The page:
You may have seen my post last month about the 25 questions to discuss with your partner before getting married, but maybe you aren’t near the marriage station. Maybe you’re just thinking about moving in together (or already did). Although moving in doesn’t hold the same life-long commitment as marriage, there are still some questions you need to discuss with your partner about your new living situation.
I’ll warn you now: these questions aren’t particularly fun to talk about. But if you’re going to take the leap into cohabitation, you should be responsible about it. I know it’s hard to hear, but there is a chance the relationship won’t work out. You owe it to yourself to know what you’re getting into, more importantly, to make sure you’re protected.
Let these questions simply be a prompt. Feel free to go off topic and down any tangents that come up. The more you can openly communicate with one another, the better. Get everything out now so when you cross the threshold, it’s with open eyes and no doubts.
Grab your favorite potent potable and get to talking.
15 Questions to Discuss With Your Partner Before Living Together
- Where will you live together? In the current resident of one partner? Or will you get a new place together?
- Whose name will be on the lease or title? If only one person’s name is on the title, how, if at all, will the other earn equity?
- How will you pay for rent or the mortgage? Equally? Will you open a joint account to pay bills or pay out of your separate accounts? Or will the person whose name is on the lease or title pay the cost entirely?
- What will be your monthly expenses? How will you pay for them? Entirely together? Separately? Who will be in charge of paying the bills?
- What is your current debt situation? How much of your currently monthly income is used to pay down your debts? When do you expect to have your debt paid off? Do you plan on incurring any debt together?
- What household items, if any, do you need to purchase? How will you pay for those? Together or separately?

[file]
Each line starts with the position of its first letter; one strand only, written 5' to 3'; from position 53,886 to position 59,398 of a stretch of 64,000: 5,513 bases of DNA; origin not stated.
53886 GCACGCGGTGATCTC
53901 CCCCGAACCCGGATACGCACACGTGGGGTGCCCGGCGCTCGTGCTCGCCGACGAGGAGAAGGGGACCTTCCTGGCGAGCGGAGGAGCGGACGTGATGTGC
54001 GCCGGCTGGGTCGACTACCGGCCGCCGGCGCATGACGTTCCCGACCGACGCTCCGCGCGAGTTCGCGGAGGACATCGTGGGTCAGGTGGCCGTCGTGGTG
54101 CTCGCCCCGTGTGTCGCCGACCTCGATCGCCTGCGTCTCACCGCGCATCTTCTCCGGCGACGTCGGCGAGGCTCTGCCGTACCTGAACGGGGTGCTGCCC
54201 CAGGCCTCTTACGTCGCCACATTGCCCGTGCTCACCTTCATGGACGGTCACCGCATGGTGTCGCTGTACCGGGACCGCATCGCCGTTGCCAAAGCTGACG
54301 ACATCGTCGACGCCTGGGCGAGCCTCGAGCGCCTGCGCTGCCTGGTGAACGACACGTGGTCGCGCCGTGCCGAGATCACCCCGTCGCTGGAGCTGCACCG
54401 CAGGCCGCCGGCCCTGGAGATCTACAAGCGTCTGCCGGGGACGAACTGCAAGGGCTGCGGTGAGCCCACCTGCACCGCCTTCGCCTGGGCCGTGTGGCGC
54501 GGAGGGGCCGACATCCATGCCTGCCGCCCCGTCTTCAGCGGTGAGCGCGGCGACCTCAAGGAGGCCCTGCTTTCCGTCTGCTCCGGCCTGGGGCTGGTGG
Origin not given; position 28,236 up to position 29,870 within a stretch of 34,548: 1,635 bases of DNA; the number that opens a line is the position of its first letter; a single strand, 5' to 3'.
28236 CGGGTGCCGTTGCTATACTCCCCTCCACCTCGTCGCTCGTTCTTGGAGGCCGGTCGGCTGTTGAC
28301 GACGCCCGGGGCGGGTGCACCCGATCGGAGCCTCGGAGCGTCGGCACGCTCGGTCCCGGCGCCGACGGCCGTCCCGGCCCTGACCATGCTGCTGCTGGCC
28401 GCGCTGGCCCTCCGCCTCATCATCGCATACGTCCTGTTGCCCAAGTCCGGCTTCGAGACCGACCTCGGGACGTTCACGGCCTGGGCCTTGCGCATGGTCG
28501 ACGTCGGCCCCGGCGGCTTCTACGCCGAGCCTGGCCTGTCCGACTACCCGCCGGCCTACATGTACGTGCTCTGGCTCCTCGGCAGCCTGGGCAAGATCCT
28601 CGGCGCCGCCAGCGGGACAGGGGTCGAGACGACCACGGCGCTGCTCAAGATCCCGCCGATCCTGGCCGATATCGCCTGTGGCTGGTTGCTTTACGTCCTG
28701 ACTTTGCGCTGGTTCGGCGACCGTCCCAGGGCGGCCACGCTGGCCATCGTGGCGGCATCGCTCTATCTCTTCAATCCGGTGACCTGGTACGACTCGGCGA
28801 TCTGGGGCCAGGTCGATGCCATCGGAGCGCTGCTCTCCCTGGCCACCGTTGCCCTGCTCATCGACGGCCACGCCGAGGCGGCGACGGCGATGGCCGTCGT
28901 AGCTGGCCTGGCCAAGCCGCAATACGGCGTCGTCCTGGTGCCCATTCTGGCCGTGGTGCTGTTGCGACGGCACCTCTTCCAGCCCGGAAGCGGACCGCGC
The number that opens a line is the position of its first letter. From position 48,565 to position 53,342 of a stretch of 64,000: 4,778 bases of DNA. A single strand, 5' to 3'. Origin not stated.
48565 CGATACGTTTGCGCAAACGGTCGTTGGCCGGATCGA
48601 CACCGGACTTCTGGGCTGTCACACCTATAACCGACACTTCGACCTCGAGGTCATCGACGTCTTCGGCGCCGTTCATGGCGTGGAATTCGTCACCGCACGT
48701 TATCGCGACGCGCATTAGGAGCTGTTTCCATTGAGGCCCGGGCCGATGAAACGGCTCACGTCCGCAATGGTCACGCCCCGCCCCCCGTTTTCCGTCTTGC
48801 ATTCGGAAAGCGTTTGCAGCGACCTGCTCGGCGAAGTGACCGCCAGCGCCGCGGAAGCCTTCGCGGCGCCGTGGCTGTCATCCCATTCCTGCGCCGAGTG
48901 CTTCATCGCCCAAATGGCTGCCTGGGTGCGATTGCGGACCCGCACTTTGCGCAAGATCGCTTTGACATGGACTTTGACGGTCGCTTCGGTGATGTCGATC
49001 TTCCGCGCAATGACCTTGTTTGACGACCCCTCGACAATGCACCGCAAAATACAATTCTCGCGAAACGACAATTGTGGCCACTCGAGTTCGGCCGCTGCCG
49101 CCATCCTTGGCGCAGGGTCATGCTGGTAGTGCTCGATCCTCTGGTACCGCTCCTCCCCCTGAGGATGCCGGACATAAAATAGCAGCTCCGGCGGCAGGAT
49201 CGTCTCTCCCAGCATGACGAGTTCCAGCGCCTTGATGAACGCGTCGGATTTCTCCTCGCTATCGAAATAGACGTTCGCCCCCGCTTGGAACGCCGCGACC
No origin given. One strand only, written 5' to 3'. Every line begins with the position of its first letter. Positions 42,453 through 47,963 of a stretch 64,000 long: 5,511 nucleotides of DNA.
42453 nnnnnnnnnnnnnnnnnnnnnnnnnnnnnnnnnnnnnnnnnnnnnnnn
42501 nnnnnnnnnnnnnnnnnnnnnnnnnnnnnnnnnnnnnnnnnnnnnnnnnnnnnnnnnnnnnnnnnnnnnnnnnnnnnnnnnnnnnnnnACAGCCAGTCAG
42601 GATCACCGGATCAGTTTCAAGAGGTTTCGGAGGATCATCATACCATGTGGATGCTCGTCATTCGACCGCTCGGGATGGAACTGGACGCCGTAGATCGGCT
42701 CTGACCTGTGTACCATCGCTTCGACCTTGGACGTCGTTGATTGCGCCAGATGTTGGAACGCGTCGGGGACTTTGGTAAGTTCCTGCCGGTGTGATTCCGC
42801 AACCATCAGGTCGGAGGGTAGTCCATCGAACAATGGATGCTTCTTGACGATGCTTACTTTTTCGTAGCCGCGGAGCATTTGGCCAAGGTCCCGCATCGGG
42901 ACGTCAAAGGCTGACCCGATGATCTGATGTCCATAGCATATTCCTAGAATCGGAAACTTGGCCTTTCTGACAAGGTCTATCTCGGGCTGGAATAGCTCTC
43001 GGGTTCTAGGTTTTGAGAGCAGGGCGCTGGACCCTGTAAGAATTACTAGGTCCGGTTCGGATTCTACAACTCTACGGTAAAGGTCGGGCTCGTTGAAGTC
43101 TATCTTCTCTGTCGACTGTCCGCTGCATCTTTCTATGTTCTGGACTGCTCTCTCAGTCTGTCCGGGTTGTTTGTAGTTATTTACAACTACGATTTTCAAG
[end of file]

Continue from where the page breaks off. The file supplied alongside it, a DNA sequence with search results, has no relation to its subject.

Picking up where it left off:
- What is your process for doing chores? Do you take the trash out every night or wait until it’s full? How often do you clean? Do you have a schedule or do you wait to pick-up when guests are coming over? Who will be responsible for completing chores? Will you do it together or take turns?
- What does your bathroom look like right now? How does your partner feel about that?
- How will you handle meal planning? Who will do the grocery shopping? Who will cook? Who will clean-up afterward?
- How do you feel about having guests over? Is there a day or time that’s off limits? Do you have a weekly social ritual you just won’t break? Are you ok with unannounced visitors?
- If you and your partner are of different religious or spiritual beliefs, how do you feel about religious symbols being displayed in the home?
- What if one partner falls on difficult times and is unable to make a financial contribution to the monthly bills? Will the other partner help out? Will the help be considered a loan or a gift?
- If the relationship ends, will one person stay in the residence? How long will the other have to move out? Or will both of you move out and either break the lease or sell the home? How will you split the items purchased together for the home?
- If you decide to get a pet together, how will you handle possession of the pet if the relationship ends? Will one person have exclusive possession or will you split it? How will you handle vet bills and pet care costs?
- What if one of you dies? Would the other partner be able to carry the monthly expenses until he or she can change living situations?
Depending on the answers to these questions, there are situations that could leave one partner in a more advantageous position over the other. Luckily there is an easy way to protect both partners should things not go as planned. You can agree to and sign a cohabitation agreement, which would cover things like how money, property, and debt will be handled, both during and after the relationship. It’s best not to leave any of these questions unanswered. Instead, come to an agreement and put it down on paper.
If you’d like to discuss how to protect yourself when living with someone else, schedule a free consultation today. I’m happy to talk about your rights and how best to protect yourself.
Already moved in? These questions are still important to discuss, so don’t use the timeframe as an excuse. You also can – and should – still protect yourself with a cohabitation agreement. Don’t put it off otherwise it will become too late. Schedule your consultation today.
You can also learn more about why cohabitation agreements are so important for couples living together who aren’t married.
This website includes information about legal issues and legal developments. Such materials are for informational purposes only and may not reflect the most current legal developments. These informational materials are not intended, and should not be taken, as legal advice on any particular set of facts or circumstances. You should contact an attorney for advice on specific legal problems.
Lauren Lester is an affordable family law, estate planning, and probate lawyer licensed in Colorado.